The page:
One of the founders of the New York Battery and Energy Storage Technology (NY-BEST) consortium, Matt provided invaluable assistance in the development and construction of the BEST Test & Commercialization Center at EBP. He continues as one of EBP’s leading Energy Sector Business Development consultants, attracting advanced battery and energy storage companies to the infrastructure and pilot-to-scale facilities that are available at the Park.
Those credentials, coupled with his years as a former General Motors Corp. executive in charge of the company’s global fuel cell technology development program, helped earn Matt an Engineer of Distinction Award presented recently by the Rochester Engineering Society.
"I am humbled by the recognition the RES has given me as an Engineer of Distinction and look forward to continuing to support the region’s economy in the development of the Energy Sector at EBP,” Matt said of the award, given at the 114th Rochester Engineering gala for engineering achievement, leadership and community service.
Matt is no stranger to engineering innovation. As long as he can remember, Matt longed for life’s “fast lane.” As a youth growing up near Schenectady, NY, he loved going to stock car races with his dad. In high school, he purchased a 1967 GTO which he is currently restoring. At Union College as an aspiring mechanical engineering, he was a race car mechanic, earning money at a local high performance shop to supplement his college tuition.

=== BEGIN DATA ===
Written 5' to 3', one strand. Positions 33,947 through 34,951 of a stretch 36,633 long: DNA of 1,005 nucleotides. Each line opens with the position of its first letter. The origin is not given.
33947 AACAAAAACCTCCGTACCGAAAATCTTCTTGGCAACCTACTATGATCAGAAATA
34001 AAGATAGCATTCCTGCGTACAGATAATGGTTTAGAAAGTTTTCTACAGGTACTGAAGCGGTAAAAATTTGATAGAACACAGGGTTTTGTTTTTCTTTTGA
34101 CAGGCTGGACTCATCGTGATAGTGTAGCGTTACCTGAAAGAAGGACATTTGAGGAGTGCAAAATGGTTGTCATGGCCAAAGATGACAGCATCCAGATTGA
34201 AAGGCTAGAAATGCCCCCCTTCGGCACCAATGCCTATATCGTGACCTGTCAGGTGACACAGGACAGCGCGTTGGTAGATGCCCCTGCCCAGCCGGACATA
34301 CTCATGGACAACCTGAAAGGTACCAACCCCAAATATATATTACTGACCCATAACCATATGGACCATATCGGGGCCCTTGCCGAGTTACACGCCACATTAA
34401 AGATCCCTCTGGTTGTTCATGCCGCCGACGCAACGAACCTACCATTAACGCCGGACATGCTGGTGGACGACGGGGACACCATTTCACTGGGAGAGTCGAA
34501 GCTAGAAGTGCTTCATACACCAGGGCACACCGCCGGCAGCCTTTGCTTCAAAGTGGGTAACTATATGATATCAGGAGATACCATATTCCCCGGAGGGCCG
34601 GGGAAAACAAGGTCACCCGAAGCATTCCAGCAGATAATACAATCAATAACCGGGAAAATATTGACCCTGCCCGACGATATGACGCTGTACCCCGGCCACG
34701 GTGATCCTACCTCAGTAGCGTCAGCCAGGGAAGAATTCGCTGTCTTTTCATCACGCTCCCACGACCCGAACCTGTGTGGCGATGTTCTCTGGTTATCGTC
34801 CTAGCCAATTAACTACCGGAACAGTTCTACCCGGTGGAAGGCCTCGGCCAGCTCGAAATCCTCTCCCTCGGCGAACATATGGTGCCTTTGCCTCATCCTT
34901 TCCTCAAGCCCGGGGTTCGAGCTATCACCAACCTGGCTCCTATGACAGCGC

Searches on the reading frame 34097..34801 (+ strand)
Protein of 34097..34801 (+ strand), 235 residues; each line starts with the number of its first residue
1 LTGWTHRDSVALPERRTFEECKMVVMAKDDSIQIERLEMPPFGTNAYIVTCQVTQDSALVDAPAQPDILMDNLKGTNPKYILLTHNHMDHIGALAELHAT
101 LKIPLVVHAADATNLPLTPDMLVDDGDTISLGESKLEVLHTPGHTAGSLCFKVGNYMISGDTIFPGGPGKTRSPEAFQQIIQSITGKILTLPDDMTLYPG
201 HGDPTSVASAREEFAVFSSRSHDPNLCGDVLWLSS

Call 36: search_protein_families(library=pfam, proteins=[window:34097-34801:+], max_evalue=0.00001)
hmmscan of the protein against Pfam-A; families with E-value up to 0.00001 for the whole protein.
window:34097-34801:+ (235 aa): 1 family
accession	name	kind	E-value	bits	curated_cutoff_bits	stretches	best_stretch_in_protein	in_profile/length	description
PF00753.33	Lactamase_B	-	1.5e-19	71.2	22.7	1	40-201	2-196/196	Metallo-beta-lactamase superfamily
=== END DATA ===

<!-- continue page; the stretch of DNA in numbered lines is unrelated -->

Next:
Then, upon graduation, it was off to Rochester where he worked in GM’s emissions control systems unit at the company’s Rochester Products division. The company recognized his rising star status and in 1990, Matt accepted an offer to head the development of GM’s zero-emission hydrogen fuel cell program. In 20 years, the unit grew from a team of three to a global workforce of over 600 – including a program in Honeoye Falls, NY near Rochester, where a fleet of Chevy Equinoxes were being equipped with highly-advanced hydrogen fuel cell systems.
“They gave me free reign,” Matt says of the opportunity. “It doesn’t happen very often to first, work for a car company because you really like cars; second, to work on the (company’s) highest technology program; and third, to be trusted with the stewardship of it, to make it happen, and develop a whole program and organization…a pretty cool achievement, I think.”
That effort concluded in 2009, when Matt left GM and sought new frontiers. Today, as the EBP consultant for Matt Fronk & Associates, Matt is inspiring next generation companies to bring their fuel cell, battery and alternative energy technologies to the Park.
Matt says his new role is a fundamental shift from the “gearhead” days of his youth. But he enjoys the challenge, nonetheless. “I think we’re making some pretty good progress,” he said.
Congratulations Matt, on your achievements! EBP is glad to have him along for the ride.